Misconceptions About Common Law Marriages

There are a lot of questions, and there are equally as many misunderstandings about the nature of common-law marriages. The first being the length of time it takes to establish one. Other questions that stem from common-law marriages are whether they are different from a traditional marriage. This extends out to how they can be dissolved. For instance, does the divorce process for a standard marriage also apply to end a common-law one?

A Common-Law Marriage

First, let’s establish what a common-law marriage is. It is a marriage that exists without the formalities of traditional marriage. Specifically, there is no marriage license. Typically, a couple will get a marriage license before the marriage ceremony. In regards to common-law marriage, there will not be a license nor a ceremony. However, certain conditions will exist:

  1. Both people agree that they are married.
  2. They live together as a married couple.
  3. They tell others that they are married.
  4. Both people are of sound mind and are at least 18 years old.
  5. They cannot be married to other people.

To dispel a myth right now, in Texas there is no specific time required to establish a common-law marriage, nor do you automatically become married at some point. If you live with someone, and the two of you do not claim to be married, then you will not unwillingly be entered into a common-law marriage.


The rights of two people in a common-law marriage can be the same as two people who have been formally married. The biggest determinant of these rights is whether your state recognizes common-law marriages. Texas, for example, does. 

If your work offers you health insurance benefits, you can apply them to your common-law spouse. Some of the other very important benefits are child custody, spousal support, and rights to property and assets acquitted during the common-law marriage.


After reading this, you may be wondering why you just don’t go ahead and forego the traditional marriage and choose a common-law one. Here’s something to consider: when you look over the requirements to establish a common-law marriage, you will see none of them require documentation. Even living together won’t guarantee a paper trail. Perhaps one person owns a house and the other moves in.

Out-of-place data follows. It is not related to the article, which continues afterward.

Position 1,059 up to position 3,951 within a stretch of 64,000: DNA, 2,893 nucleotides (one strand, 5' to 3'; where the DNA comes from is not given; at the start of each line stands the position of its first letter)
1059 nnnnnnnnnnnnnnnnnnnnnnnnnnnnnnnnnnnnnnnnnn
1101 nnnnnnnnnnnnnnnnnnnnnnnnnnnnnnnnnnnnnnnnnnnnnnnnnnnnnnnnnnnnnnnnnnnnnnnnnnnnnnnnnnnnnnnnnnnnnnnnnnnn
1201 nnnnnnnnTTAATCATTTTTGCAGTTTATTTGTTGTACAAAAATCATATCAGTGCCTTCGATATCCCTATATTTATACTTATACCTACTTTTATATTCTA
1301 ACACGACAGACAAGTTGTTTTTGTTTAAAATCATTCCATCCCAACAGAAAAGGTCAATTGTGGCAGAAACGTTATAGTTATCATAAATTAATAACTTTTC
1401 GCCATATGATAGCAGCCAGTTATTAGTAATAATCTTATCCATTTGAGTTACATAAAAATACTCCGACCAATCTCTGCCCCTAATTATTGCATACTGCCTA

Just because a common-law couple has the same rights, that doesn’t make them any easier to obtain. To get spousal support, child custody, or the rights to acquired assets, you will have to prove you are actually in a common-law marriage. A marriage certificate could make getting all of these things significantly easier.  

Lastly, in Texas, a divorce is required to dissolve a common-law marriage.

Ask Our Attorney about Your Common Law Marriage Rights

Regardless of whether you chose to pursue a common-law marriage or a traditional one, we can offer you our legal counseling if you are planning on divorcing. Ensure that you receive what is legally yours. At Amsberry Law Firm, our family law attorneys have experience in handling divorce, child custody, adoption, and common-law marriages. Contact us to set up a no obligation phone consultation. We will go the distance for you. You deserve nothing less.

Attorney Russell Amsberry

Attorney Russell J.G. Amsberry

Attorney Russell J.G. Amsberry founded the Amsberry Law Firm in 1995 with the goal of providing clients with exceptional, focused representation on their issues. His success as a legal advocate has been reflected in the numerous professional honors he has received, such as speaking engagements and inclusion in Scene in SA magazine’s listing of the best lawyers in San Antonio, a Distinguished rating from Martindale-Hubble, and an amazing rating from Avvo. [ Attorney Bio ]

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The Amsberry Law Firm, founded in 1995, has helped thousands of clients overcome their unique legal challenges.

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